She worked as an undocumented Colombian without English, not to mention the fact that she was born without hearing in one ear. After years of menial jobs and homelessness, she eventually married and became legal. In her work, first as a taxi driver and then in the Post Office, she found her ability to advocate for others. She translated for tenants in her building, then represented cab drivers in administrative hearings during a 1982 strike, and served as a Union Steward for Local 300.
“Even with my limited English,” she said. “I was able to speak out for somebody else.”
Graduating with honors from Queens College in 1989, she was accepted to CUNY Law School. Upon graduation two years ago, she received a $13,000 grant from Yale University and started operating the Centro Comunitario Y de Asesoría Legal (Community Center of Legal Counsel), where she helps her fellow Colombians in her new capacity as a lawyer.
Through journalism, Mario Murillo has found a way to provoke change. He is half Colombian and half Puerto Rican and grew up here, studying political science and journalism at NYU. In 1991 he took a leave of absence from his job at WBAI and traveled around Colombia for two months. His interest and concern for the situation intensified, and in 1993 he founded the Colombia Media Project, part of the national Colombia Human Rights Network.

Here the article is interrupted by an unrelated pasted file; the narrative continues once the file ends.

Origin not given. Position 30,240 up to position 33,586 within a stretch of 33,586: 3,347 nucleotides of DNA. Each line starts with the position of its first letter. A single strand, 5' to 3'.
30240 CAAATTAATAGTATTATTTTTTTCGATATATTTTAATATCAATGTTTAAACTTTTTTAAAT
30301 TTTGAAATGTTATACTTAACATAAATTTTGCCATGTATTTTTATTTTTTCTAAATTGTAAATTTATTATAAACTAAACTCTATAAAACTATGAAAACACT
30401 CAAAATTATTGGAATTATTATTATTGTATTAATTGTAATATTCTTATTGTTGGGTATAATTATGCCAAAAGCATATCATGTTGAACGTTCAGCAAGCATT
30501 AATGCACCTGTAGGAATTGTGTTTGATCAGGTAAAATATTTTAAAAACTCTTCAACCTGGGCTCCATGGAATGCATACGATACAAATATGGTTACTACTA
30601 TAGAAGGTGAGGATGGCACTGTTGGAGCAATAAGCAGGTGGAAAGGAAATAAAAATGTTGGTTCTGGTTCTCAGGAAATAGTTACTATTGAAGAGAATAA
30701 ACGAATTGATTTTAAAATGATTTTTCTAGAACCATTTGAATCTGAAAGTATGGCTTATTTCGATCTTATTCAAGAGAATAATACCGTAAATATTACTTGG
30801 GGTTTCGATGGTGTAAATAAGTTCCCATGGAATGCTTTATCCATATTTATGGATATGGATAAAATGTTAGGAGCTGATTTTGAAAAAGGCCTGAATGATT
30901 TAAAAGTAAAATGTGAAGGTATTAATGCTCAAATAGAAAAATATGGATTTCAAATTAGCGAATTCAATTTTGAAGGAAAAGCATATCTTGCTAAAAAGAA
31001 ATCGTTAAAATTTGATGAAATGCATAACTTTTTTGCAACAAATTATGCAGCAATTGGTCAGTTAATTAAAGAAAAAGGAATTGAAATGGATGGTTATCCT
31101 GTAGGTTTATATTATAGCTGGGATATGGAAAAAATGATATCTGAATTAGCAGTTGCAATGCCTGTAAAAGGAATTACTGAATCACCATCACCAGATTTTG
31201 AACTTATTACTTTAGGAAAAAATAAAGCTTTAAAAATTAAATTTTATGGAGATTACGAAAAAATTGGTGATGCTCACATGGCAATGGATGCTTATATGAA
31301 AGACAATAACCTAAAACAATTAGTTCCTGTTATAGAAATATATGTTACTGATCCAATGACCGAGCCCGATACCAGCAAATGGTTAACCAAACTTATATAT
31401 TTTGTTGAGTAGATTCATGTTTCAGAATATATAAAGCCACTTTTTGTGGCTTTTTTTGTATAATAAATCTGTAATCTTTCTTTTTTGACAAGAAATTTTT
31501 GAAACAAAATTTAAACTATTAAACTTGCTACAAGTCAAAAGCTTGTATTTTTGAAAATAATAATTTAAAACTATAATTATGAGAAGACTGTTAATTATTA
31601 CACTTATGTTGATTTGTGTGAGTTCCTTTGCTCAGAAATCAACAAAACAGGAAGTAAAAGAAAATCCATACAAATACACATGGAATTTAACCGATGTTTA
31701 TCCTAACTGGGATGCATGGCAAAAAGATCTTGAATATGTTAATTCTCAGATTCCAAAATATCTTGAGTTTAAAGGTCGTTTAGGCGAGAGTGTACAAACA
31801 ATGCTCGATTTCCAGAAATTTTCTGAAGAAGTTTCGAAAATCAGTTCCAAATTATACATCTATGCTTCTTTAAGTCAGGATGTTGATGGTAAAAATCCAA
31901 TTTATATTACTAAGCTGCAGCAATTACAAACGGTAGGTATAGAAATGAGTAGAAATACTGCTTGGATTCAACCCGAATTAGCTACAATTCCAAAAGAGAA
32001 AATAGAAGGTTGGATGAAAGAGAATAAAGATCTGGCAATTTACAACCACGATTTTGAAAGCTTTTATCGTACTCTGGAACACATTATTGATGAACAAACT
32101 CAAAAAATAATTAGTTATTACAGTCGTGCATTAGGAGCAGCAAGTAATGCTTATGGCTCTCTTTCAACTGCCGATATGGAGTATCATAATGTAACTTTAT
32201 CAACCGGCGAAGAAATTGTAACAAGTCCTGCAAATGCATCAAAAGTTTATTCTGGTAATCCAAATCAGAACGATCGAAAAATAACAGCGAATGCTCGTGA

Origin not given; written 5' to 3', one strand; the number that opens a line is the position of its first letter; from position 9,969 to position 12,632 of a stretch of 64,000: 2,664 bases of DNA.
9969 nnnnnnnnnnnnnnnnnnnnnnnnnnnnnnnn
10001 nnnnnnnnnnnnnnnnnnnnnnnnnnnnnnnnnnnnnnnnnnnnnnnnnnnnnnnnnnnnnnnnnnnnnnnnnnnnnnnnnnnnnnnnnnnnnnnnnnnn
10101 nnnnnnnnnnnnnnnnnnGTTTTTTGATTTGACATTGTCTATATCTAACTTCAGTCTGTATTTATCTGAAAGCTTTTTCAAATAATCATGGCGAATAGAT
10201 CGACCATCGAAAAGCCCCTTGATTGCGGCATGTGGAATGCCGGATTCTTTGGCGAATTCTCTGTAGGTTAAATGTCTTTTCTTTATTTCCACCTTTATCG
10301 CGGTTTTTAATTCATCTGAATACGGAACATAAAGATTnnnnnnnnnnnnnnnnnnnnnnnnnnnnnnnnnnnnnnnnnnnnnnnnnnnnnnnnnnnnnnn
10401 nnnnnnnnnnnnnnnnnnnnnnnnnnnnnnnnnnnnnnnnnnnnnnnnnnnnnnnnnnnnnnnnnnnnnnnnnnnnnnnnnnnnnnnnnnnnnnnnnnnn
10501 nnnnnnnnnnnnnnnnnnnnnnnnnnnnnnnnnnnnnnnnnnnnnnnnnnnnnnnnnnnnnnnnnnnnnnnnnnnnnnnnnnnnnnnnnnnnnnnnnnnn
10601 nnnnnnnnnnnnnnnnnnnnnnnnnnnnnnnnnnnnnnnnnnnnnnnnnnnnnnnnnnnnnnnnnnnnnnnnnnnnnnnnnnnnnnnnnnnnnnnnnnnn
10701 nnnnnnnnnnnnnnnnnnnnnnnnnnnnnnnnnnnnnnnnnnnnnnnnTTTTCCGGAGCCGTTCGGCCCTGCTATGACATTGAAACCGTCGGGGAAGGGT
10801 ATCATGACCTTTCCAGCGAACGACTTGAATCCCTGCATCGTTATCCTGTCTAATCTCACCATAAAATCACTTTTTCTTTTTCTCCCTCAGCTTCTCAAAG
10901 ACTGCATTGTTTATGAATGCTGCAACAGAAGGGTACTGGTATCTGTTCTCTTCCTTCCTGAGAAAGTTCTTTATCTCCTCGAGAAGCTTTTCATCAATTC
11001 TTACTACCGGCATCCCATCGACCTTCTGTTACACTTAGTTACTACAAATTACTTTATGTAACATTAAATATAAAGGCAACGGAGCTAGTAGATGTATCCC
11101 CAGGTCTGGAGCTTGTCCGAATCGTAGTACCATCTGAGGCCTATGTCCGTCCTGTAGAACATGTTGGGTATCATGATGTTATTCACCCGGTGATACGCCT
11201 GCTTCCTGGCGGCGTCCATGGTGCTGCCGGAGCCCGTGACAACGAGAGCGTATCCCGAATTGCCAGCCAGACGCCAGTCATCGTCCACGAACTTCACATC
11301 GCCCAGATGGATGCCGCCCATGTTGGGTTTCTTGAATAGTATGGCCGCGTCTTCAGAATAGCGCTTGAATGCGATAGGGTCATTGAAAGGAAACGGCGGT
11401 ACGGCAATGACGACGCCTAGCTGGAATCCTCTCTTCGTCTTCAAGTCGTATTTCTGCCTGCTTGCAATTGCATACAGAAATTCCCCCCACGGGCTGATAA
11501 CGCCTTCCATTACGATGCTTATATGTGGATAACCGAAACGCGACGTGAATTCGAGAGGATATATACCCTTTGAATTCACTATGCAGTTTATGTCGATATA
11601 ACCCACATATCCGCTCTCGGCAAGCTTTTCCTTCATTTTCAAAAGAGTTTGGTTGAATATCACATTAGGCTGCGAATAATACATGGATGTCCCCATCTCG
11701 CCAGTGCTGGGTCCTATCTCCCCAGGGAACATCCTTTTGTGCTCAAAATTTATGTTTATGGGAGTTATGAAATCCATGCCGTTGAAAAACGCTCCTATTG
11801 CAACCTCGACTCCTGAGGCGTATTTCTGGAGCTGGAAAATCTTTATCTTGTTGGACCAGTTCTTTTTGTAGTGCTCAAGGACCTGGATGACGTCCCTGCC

He says the whole point was to be a pro-peace, human rights group focusing on the relationship between Colombia and U.S. policy. “Colombia has exploded to a point that nobody could ignore it anymore,” he said. “We were part of that growing awareness.”
In Jackson Heights, everyday Colombians scurry off to work, past the stores blasting cumbias, past the travel agencies advertising daily flights to every major Colombian city. The covers of Colombian newspapers scream headlines of more bloodshed and the local Colombian radio, RCN, is heard through apartment windows–booming voices debating the future of their damaged country.
At the remitter agencies scattered throughout the neighborhood, Colombians send home a fixed amount of money, knowing their contribution, however limited, adds to the national economy. It is another symptom that this drawn-out war will keep tearing the fabric of Colombian society unless its gaping holes can be mended by the weaving of community and resistance if even by a few, fearless hands.
Tanya Perez-Brennan, formerly DRCLAS Visiting Scholars Coordinator, is now a student at the Columbia Graduate School of Journalism. She is writing her Master’s Thesis on Colombian activism in New York.